The Materials Genome Initiative research has been launched by U.S. government to discover, manufacture, and deploy advanced materials fast and low-cost, which holds great opportunities to address the challenges in clean energy, national security, and human welfare. However, the major computational challenges are the bottlenecks for comprehensive materials genome data analysis. There is a critical need for new data mining and machine learning strategies to bridge the gap and facilitate the new materials discovery. The overall goal of this project is to address the computational challenges for comprehensive materials genome data analysis due to unprecedented scale and complexity, and develop new data mining and machine learning strategies for facilitating the new materials discovery. This project will develop new computational tools to automate the material genome data processing, investigate the new learning model to integrate heterogeneous material characterizations for predicting the catalytic capabilities and associations to theoretical modeling measurements, design novel robust learning techniques to predict the catalytic capabilities of the new synthesized nanoparticles. This project is funded by NSF IIS core program from 08/2014 to 08/2017 with a total amount of an award as $250,000.

Adaptive Interdisciplinary Pain Management is an important and challenging task for clinical treatment with Personalized Medicine. The overall goal of this project is to develop new statistics learning and optimization methods for adaptive interdisciplinary pain management that use patient data to recommend an interdisciplinary treatment regime with personalized medicine for controlling pain outcomes. This project will investigate machine learning method to impute missing pain records, develop an inverse-probability-of-treatment weighted estimator method for complex pain data, study how to coordinate the development of statistical meta-models and optimization algorithms and evaluated how the interdisciplinary pain management system could be accurately represented or globally optimized for personalized treatment and medicine. This project is funded by NSF CMMI core program from 09/2014 to 08/2017 with a total amount of an award as $374,998.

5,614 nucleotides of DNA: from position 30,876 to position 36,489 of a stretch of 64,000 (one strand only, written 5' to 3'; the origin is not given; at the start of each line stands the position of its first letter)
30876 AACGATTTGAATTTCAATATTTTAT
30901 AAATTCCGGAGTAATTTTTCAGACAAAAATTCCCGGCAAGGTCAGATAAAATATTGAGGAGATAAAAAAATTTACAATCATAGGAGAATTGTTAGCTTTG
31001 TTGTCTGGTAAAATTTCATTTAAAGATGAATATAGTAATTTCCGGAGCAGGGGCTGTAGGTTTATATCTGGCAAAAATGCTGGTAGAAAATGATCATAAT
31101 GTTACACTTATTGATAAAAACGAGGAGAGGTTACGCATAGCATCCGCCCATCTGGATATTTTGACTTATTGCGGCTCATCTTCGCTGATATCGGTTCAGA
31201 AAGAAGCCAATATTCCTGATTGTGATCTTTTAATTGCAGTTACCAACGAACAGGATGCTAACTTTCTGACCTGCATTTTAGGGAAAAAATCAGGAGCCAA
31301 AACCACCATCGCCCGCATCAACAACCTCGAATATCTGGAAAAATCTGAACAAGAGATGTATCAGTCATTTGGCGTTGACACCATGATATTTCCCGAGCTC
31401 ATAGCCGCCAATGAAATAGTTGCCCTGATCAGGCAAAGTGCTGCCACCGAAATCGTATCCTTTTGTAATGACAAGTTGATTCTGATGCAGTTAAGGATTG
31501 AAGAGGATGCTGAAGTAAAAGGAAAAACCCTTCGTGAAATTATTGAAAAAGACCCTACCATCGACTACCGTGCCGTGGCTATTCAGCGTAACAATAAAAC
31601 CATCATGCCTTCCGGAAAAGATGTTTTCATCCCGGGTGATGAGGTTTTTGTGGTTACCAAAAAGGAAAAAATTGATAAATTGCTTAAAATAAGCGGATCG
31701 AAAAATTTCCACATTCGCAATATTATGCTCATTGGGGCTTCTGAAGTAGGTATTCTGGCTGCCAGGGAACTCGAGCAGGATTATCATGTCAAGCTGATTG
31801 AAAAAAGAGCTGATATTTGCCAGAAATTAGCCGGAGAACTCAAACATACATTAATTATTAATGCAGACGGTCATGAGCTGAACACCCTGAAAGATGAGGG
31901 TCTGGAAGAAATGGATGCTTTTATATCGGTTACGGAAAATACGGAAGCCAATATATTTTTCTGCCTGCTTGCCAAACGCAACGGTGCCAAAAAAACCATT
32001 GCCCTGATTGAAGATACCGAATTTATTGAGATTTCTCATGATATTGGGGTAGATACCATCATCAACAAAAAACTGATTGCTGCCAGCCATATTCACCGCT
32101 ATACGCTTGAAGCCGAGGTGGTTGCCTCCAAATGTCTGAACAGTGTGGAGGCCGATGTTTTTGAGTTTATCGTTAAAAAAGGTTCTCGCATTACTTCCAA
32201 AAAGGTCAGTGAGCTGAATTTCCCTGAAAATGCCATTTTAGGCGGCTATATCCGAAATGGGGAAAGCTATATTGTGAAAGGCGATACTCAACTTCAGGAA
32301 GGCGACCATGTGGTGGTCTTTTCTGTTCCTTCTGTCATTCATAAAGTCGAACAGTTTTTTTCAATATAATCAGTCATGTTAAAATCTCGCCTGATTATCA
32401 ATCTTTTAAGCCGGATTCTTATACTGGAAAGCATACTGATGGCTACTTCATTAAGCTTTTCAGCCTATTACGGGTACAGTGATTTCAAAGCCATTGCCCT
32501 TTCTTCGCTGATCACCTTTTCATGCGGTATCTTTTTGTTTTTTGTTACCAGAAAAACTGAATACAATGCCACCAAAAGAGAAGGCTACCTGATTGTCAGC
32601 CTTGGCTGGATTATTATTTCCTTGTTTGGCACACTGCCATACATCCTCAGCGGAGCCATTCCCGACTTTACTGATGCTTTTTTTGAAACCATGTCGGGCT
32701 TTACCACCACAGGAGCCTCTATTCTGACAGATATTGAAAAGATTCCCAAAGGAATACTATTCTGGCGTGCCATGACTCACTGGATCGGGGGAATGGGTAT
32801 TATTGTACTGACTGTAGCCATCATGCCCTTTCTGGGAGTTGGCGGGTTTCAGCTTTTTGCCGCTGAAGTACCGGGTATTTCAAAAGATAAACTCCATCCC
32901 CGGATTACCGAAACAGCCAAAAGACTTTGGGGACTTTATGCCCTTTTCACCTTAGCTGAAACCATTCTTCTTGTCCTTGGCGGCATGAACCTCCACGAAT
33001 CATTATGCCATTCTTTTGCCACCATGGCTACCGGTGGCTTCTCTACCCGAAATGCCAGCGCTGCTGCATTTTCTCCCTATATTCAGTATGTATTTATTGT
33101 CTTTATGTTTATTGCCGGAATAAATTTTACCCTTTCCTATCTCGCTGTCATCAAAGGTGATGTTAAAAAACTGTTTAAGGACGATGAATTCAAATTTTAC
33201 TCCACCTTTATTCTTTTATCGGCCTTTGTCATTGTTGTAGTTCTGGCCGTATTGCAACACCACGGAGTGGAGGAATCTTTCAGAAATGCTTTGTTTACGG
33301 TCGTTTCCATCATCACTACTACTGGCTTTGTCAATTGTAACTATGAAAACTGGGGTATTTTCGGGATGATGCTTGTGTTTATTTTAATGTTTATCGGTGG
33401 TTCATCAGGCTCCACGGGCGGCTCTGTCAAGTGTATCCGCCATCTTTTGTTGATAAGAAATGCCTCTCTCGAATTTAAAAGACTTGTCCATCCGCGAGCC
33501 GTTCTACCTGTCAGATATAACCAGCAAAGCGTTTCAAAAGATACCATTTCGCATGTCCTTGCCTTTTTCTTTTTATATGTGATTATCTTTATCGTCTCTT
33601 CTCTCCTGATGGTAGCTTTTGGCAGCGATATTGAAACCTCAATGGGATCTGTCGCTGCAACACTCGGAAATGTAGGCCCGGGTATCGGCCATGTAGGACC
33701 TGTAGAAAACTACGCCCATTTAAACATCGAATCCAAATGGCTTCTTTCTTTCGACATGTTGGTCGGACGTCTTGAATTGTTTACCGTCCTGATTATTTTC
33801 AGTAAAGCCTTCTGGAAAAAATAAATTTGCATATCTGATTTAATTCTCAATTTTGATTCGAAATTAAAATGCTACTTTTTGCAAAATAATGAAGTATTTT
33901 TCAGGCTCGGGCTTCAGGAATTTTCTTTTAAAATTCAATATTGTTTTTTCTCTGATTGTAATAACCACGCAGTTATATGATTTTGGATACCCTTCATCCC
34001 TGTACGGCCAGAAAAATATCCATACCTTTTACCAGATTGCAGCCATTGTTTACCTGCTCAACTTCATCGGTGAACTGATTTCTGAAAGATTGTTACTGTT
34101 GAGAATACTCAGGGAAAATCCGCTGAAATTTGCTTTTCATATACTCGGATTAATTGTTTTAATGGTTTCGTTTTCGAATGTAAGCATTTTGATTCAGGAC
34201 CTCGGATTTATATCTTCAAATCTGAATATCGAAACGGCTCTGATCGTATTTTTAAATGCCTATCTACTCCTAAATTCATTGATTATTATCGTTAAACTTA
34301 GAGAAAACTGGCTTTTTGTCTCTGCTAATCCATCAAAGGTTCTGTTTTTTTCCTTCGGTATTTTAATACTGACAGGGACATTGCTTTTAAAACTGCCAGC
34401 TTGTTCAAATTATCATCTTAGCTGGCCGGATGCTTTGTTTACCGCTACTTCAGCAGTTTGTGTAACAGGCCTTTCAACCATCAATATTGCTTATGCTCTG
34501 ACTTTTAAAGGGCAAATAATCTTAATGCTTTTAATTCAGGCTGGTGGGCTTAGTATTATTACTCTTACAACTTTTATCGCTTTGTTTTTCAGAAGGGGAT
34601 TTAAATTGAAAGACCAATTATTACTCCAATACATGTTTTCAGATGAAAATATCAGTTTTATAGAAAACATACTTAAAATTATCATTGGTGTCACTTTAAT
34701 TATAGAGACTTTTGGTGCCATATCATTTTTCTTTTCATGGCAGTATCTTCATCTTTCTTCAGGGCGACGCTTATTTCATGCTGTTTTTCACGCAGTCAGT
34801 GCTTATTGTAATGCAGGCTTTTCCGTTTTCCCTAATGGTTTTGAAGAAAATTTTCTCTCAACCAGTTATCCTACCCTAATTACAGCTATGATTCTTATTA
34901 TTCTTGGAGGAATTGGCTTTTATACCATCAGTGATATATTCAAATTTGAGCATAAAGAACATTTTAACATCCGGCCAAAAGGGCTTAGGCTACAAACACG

Large scale Non-Intrusive Load Monitoring (NILM) is an attractive method for energy disaggregation, as it can discern devices from the aggregated data acquired from a single point of measurement. Although numerous studies have been devoted to developing effective models for NILM from high-sample-rate data with higher costs, limited progress has been made in low frequency energy disaggregation by exploring discriminant features of low-sample-rate data for different appliances. There is a lack of research work considering inherent characteristics of the data. Due to these special characteristics, how to maximally exploit them to improve energy disaggregation is the key challenge in NILM. This project aims at discovering discriminant features from the low-sample-rate power measurements to characterize appliance functional modes, developing new hierarchical probabilistic models to imbed discriminative features, working states and aggregated consumption into a unified framework and investigating efficient inference algorithms to learn the latent states from the measured aggregation data. Our result was published in NILM’14. This project is funded by Samsung Research America from 08/2013 to 07/2016 with a total amount of an award as $149,998.